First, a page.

Why Lieberman Had Nothing to Do With Amazon Dropping WikiLeaks

When Amazon booted WikiLeaks from its servers, Senator Joe Lieberman quickly swept up credit for the move. But just how much credit does he deserve?

Joe Lieberman


This week, WikiLeaks briefly found its way on to Amazon’s cloud hosting before being booted from the company’s servers. The reason it was kicked off? After it surfaced that Senator Joe Lieberman’s staff made inquiries into the companies relationship with WikiLeaks, the veteran Connecticut statesman quickly swept up the credit for Amazon’s actions.

Lieberman’s office released a strongly worded statement (“Amazon severs ties with WikiLeaks”). Talking Points Memo took the bait (“How Lieberman Got Amazon To Drop WikiLeaks”), and other news outlets quickly parroted the story (“WikiLeaks Website Shut Down by Amazon & Joe Lieberman,” said Computerworld.)

But just how much influence did Lieberman yield? Does he really deserve credit here?

When we spoke to communications director Leslie Phillips Wednesday, she spent time hedging Lieberman’s involvement in the issue as chair of the Senate Homeland Security and Governmental Affairs Committee.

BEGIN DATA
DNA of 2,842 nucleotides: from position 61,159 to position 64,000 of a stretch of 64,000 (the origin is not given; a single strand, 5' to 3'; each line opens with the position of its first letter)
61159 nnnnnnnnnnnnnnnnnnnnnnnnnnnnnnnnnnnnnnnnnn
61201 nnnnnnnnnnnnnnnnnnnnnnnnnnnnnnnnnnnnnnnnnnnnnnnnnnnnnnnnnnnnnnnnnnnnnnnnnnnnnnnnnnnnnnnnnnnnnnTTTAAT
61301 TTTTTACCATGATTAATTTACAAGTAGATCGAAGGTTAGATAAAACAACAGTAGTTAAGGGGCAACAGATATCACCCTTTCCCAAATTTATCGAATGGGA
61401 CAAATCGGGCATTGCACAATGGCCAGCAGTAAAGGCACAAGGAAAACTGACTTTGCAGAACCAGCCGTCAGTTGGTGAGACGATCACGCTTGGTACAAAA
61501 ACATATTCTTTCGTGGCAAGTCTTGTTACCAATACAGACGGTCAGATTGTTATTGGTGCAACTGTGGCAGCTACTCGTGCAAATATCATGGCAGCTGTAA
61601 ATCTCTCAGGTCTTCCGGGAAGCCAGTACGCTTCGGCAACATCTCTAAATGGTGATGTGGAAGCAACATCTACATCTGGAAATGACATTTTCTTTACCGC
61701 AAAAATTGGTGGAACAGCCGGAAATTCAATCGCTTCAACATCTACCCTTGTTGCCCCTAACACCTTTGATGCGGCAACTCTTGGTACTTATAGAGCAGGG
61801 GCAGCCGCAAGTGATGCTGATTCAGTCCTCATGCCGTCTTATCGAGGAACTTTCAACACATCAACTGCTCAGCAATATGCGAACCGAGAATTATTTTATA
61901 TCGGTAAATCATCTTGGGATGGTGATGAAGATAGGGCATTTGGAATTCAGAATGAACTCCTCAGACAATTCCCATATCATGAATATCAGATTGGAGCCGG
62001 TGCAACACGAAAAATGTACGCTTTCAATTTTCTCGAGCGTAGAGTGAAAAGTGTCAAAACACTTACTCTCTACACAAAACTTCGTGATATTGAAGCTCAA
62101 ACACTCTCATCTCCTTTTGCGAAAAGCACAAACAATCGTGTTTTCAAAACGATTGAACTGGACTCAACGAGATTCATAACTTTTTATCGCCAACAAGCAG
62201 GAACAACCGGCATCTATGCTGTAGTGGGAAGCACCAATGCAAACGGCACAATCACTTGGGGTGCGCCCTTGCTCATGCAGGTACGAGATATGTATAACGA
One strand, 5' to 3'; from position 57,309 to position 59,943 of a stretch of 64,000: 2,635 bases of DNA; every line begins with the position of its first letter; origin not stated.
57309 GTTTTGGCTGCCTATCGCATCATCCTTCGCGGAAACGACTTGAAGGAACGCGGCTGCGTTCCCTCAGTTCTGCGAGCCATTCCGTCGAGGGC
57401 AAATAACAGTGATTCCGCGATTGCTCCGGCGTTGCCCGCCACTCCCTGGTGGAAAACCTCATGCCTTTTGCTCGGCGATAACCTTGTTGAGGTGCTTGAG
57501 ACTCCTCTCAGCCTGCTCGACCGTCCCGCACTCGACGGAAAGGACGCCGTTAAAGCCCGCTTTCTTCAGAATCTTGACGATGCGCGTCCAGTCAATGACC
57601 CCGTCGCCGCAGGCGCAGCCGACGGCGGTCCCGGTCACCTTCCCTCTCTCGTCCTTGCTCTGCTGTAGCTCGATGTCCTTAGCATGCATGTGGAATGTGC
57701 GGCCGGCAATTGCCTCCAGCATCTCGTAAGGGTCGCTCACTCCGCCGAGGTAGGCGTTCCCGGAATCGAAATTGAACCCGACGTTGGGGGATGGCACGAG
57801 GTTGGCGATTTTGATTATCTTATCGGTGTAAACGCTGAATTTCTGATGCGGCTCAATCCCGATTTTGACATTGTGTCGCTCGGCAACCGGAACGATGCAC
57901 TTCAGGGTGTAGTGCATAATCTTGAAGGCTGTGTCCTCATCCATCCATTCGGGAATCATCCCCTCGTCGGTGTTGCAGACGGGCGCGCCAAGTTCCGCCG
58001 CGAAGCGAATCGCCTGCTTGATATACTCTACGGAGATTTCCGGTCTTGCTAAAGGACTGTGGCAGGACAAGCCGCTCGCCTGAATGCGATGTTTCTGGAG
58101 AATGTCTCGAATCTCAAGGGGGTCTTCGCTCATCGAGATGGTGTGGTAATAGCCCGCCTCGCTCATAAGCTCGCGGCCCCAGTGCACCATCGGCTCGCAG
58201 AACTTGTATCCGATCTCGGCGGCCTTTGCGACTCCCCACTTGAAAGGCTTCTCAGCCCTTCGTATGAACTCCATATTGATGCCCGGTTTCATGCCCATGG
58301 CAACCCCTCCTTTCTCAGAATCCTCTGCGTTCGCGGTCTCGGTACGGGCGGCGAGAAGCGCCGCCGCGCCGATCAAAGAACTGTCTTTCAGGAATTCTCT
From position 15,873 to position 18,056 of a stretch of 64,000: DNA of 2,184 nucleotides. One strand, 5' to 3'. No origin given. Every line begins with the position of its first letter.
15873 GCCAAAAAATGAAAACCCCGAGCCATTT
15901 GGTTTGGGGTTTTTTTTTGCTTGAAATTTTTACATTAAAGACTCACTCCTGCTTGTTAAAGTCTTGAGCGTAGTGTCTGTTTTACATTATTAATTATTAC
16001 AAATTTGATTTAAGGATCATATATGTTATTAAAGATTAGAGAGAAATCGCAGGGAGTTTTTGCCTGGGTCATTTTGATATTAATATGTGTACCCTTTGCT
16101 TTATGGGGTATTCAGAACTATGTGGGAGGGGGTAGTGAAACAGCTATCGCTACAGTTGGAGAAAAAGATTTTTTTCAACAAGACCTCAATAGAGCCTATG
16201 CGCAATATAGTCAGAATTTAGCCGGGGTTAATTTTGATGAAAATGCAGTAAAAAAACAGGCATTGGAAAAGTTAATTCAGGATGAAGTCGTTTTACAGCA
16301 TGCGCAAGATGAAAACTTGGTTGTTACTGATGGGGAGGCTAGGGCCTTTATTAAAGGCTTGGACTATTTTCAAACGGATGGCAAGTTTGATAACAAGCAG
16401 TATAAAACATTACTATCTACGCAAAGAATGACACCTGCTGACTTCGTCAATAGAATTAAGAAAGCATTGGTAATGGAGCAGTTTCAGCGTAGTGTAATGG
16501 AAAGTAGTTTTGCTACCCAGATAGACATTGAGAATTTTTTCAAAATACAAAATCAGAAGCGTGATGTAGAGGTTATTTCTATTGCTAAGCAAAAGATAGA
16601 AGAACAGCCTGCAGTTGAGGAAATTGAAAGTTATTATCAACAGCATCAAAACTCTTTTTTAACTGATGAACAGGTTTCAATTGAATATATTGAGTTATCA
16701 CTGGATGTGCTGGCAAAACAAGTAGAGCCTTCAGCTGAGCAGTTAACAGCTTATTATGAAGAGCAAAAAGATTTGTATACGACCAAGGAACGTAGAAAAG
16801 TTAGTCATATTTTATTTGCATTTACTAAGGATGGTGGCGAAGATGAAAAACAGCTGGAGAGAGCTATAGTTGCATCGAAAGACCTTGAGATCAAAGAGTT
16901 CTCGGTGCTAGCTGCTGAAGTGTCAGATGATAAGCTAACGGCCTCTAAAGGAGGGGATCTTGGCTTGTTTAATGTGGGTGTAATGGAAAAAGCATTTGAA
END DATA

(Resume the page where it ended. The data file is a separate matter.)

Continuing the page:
“First of all, the Senator didn’t specifically ask Amazon to remove [WikiLeaks],” she began, explaining that staffers merely requested information from Amazon about its hosting of the confidential documents.

Indeed, Lieberman’s statement only said he wished Amazon had acted sooner, while calling on other providers not to host WikiLeaks. If Amazon hadn’t removed WikiLeaks, then Lieberman would surely have taken action, right?


“I’m not sure. I’m not sure if there are any actions,” said Phillips. “This may have been a case where the most effective action was publicity.”

“Publicity” is the operative word here. In a statement released by Amazon today, the company said government pressure had nothing to do with removing WikiLeaks from its servers.

“Amazon Web Services (AWS) rents computer infrastructure on a self-service basis. AWS does not pre-screen its customers, but it does have terms of service that must be followed. WikiLeaks was not following them,” the statement read.

“There have been reports that a government inquiry prompted us not to serve WikiLeaks any longer. That is inaccurate.”

[Photo: Unknown Wiki user]


About the author

Austin Carr writes about design and technology for Fast Company magazine.